16. How much time will I have between classes to get to the next class? Don’t worry, you will always have sufficient time to get from one class to the next.  The amount of time you have will vary depending on your individual schedule each semester.  When planning your schedule and registering for classes, you can check the location for each class and plan accordingly.

17. Will I always get the classes that I need, when I need them?While we cannot guarantee that you will always get the classes you need when you would like them, the majority of Animal Science majors have no trouble arranging their schedules each semester.  As you progress through the semesters you will get priority for registering for classes.  In your senior year you should have no problem getting the classes you need.  All Animal Science majors are required to meet with their academic advisor prior to registering for classes.  Academic advisors assist students in making the best choices and will assist students with special requests/needs for specific classes.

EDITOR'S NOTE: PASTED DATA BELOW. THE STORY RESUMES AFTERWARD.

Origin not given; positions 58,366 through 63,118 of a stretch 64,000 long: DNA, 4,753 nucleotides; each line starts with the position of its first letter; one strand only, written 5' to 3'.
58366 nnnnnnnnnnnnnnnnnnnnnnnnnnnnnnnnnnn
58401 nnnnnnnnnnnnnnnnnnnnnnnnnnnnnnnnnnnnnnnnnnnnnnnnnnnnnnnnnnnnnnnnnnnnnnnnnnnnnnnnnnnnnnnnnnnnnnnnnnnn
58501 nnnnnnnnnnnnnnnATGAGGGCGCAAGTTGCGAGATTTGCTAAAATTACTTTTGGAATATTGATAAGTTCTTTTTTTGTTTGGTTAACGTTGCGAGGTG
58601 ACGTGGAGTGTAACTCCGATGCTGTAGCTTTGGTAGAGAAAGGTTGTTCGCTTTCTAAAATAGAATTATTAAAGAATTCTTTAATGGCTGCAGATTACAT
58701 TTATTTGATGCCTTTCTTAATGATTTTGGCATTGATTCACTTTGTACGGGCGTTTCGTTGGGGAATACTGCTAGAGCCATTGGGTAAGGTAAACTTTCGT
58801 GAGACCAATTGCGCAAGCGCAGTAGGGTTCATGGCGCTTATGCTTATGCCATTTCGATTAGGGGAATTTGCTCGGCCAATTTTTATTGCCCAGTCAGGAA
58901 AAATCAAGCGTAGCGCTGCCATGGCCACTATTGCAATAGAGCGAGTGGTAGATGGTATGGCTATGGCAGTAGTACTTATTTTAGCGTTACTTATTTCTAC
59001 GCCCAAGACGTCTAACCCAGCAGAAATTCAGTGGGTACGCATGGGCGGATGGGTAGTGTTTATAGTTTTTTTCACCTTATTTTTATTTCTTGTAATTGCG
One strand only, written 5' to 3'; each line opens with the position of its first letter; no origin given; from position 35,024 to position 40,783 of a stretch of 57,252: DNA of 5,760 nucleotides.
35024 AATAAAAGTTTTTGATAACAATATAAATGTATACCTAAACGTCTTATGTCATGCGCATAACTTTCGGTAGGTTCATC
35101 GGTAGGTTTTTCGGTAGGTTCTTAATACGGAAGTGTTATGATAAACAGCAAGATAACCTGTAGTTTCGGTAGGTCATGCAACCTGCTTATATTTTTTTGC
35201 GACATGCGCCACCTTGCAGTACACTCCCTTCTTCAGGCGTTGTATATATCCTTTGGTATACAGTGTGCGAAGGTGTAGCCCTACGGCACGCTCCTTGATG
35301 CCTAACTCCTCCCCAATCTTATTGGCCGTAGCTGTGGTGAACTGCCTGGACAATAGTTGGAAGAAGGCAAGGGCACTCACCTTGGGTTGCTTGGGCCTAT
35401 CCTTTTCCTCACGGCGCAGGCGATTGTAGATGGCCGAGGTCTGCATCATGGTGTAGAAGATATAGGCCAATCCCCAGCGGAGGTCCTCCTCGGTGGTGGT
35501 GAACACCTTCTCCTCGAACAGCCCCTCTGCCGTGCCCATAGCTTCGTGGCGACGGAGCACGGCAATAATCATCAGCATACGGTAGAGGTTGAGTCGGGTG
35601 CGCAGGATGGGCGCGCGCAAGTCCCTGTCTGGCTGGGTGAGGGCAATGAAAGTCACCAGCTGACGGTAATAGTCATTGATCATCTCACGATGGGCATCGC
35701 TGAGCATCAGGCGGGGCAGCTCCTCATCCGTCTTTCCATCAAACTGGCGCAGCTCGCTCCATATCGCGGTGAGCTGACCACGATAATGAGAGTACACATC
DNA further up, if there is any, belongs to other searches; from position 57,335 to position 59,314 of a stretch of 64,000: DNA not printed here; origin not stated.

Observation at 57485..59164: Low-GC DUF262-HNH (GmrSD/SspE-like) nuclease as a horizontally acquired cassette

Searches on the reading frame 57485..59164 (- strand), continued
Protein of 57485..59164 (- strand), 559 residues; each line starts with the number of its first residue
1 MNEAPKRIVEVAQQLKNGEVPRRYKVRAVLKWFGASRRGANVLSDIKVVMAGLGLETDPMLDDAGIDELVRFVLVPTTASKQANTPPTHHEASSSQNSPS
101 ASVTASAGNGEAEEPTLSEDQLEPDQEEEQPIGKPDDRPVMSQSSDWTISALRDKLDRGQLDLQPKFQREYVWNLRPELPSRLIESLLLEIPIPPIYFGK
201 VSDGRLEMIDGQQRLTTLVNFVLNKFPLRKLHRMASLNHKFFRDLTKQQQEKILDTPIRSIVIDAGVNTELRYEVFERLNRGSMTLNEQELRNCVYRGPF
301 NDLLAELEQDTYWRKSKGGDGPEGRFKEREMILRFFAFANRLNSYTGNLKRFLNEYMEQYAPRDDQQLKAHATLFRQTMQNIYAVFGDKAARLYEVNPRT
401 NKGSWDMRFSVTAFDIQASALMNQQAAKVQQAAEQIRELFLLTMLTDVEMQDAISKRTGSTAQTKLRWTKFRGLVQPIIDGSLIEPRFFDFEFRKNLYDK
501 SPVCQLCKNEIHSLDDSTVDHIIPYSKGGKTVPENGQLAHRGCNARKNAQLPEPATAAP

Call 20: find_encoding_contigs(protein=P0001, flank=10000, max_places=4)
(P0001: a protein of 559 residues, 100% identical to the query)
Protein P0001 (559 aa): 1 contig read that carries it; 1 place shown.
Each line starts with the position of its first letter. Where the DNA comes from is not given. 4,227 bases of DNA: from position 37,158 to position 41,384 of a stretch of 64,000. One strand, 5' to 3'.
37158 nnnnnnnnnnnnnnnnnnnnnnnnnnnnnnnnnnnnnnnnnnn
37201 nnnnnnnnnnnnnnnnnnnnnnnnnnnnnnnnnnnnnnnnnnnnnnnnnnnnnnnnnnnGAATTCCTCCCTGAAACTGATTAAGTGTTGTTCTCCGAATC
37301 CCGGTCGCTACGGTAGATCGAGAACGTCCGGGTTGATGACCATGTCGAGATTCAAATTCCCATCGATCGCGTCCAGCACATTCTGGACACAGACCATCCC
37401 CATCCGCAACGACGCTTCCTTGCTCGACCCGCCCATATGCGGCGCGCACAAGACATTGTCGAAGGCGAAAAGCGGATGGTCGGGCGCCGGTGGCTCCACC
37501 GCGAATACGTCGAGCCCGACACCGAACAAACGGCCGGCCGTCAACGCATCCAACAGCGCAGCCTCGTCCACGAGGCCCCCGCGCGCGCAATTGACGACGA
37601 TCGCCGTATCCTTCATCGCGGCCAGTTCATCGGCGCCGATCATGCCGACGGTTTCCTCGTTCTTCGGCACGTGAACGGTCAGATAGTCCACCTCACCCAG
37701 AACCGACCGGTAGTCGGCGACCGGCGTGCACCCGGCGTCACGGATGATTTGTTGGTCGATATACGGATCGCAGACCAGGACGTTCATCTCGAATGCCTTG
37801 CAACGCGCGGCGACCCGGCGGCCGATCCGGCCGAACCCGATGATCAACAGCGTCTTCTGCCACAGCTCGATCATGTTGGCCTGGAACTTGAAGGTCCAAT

18. Is there an Animal Science Faculty Mentoring Program?
Yes, before students enter our program they meet with faculty advisors who introduce the students to the program, assist the students with registration for their first semester’s courses, and assign students to an academic advisor. The Department of Veterinary & Animal Sciences requires students to meet with their advisor during each of the fall and spring pre-registration periods. Faculty advisors remove the students’ academic advising hold at that time which permits students to register for courses. Our Department encourages students to meet with their faculty advisor and seek advice in selecting a career option as well as meeting the Veterinary and Animal Sciences and University requirements. Our faculty may be particularly useful in providing guidance in the selection of an area of emphasis and appropriate courses consistent with the student’s career goals.